Retinal abnormalities •Generalized thinning of the neural retina
16/22 •Multifocal agenesis of the RPE 3/22 •Retinal dysplasia
(presence of rosettes or folds) 0/22 •Patches of neural retina
degeneration with : - ONL (only) atrophic or missing NA* - ONL and
INL atrophic or missing ; normal GCL NA* - ONL and INL atrophic or
missing, GCL missing NA*
Non-retinal abnormalities •Sclera locally thinner or missing #
•Choroid locally thinner or missing NA‡ •Retrolenticular membrane #
•Harderian gland agenesis 6/22 •Blepharophimosis NA† •Cataracts
# these abnormalities are fully penetrant. NA, not applicable. *The
ONL and INL are not defined at birth. †The eyes open at 12 to 14
days post-partum (Theiler, 1972). ‡The choroid becomes visible only
at P4 when melanocytes start to differentia §It is no longer
possible to score this abnormality because of the extensive deg Nb,
newborn; P, post-natal day; m, month; ONL, INL and GCL, outer
1986; Huxlin et al., 1992; Sarthy et al., 1991 and refs therein;
The neural retina of adult RARβ2γ2 mutants (i.e. 1-month old or
older) exhibited two types of abnormal phenotypes, namely a marked
atrophy (degeneration) and a disorganisation (dysplasia) of the
Retinal degeneration Macroscopic examination of 1-month-old eyes
revealed a marked reduction in the thickness of some portions of
the neural retina (compare R, Fig. 1c and d). In older mutants (6
to 12 months), this reduction in thickness was observed over larger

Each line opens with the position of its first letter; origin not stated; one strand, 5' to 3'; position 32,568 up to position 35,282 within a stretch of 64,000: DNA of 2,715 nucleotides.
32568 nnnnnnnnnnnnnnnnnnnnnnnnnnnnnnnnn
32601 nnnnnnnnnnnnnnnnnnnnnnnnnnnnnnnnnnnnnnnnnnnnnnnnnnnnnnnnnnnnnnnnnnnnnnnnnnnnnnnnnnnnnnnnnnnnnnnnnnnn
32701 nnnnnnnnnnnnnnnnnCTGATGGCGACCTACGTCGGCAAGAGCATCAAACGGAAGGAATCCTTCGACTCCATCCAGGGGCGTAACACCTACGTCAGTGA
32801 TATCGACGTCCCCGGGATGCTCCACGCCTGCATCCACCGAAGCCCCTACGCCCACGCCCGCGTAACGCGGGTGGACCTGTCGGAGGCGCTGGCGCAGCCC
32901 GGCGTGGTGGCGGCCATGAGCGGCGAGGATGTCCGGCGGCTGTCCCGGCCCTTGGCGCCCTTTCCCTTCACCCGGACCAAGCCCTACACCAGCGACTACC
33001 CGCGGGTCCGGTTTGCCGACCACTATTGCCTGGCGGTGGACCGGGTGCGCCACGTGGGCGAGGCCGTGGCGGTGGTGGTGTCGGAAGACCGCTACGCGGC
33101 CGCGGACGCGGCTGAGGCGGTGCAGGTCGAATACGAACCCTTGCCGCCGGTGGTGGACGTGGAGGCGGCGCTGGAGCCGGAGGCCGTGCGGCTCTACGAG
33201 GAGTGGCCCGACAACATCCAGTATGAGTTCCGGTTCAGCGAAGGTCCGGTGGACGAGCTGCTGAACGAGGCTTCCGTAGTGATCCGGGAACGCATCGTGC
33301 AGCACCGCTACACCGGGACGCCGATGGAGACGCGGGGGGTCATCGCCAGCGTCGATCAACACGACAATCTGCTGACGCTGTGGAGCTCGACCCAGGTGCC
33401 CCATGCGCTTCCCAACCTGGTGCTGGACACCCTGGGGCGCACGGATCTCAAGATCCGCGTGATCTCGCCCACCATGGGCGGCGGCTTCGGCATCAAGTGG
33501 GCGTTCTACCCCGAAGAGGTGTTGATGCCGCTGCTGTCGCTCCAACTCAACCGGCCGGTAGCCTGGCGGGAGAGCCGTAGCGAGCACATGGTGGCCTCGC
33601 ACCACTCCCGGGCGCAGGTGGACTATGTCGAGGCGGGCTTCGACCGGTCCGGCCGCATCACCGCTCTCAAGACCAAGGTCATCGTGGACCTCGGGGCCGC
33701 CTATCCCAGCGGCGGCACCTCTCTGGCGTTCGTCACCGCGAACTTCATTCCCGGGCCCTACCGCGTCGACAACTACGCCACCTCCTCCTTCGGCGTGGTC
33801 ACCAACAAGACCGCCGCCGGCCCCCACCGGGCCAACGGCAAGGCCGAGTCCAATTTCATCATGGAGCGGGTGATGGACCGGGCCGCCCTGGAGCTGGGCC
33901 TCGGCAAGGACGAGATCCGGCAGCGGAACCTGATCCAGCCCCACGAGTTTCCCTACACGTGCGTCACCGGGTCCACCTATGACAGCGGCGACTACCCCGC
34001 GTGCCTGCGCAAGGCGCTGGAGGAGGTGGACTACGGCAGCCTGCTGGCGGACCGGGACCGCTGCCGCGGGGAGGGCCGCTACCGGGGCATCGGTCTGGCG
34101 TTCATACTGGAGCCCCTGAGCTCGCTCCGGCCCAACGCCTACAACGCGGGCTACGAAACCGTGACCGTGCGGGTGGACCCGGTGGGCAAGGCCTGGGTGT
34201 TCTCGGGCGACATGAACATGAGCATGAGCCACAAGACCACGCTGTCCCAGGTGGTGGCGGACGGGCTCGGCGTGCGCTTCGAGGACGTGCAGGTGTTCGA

patches (compare R, Fig. 1e and f). In the most severely affected
eyes (Fig. 1f and i), only 2 to 3 rows of nuclei persisted in the
central retina, whereas in the peripheral retina, close to the
iris, all nuclear and the synaptic retinal layers remained
identifiable although the ONL, INL, OPL and IPL were con-
spicuously thinner and the GCL contained fewer cells, as compared
to their wild-type counterparts (compare Fig. 1h and k with i and
l). The patches of neural retinal atrophy always involved the ONL
(Table 1, results not shown), whereas the INL and GCL were affected
only in place where the ONL had almost disappeared (e.g. Figs 1l
In WT mice, the glial fibrillary acidic protein (GFAP) gene is
specifically expressed in the astrocytes present in the GCL (Sarthy
et al., 1991; Huxlin et al., 1992). In contrast, accumu- lation of
GFAP in Müller cells represents an unspecific response to eye
injuries and retinal degeneration or detachment (references in
Sarthy et al., 1991). Immunostaining with anti- GFAP of the mutant
retina showed, in the thin areas, numerous positive cellular
processes, consistent with a degenerative process (data not
Even though the penetrance of the retinal degeneration was complete
(i.e. every eye displayed the defect; Table 1), its extent
RARβ2/RARγ2 null mutants Number of RARβ2γ2 eyes analysed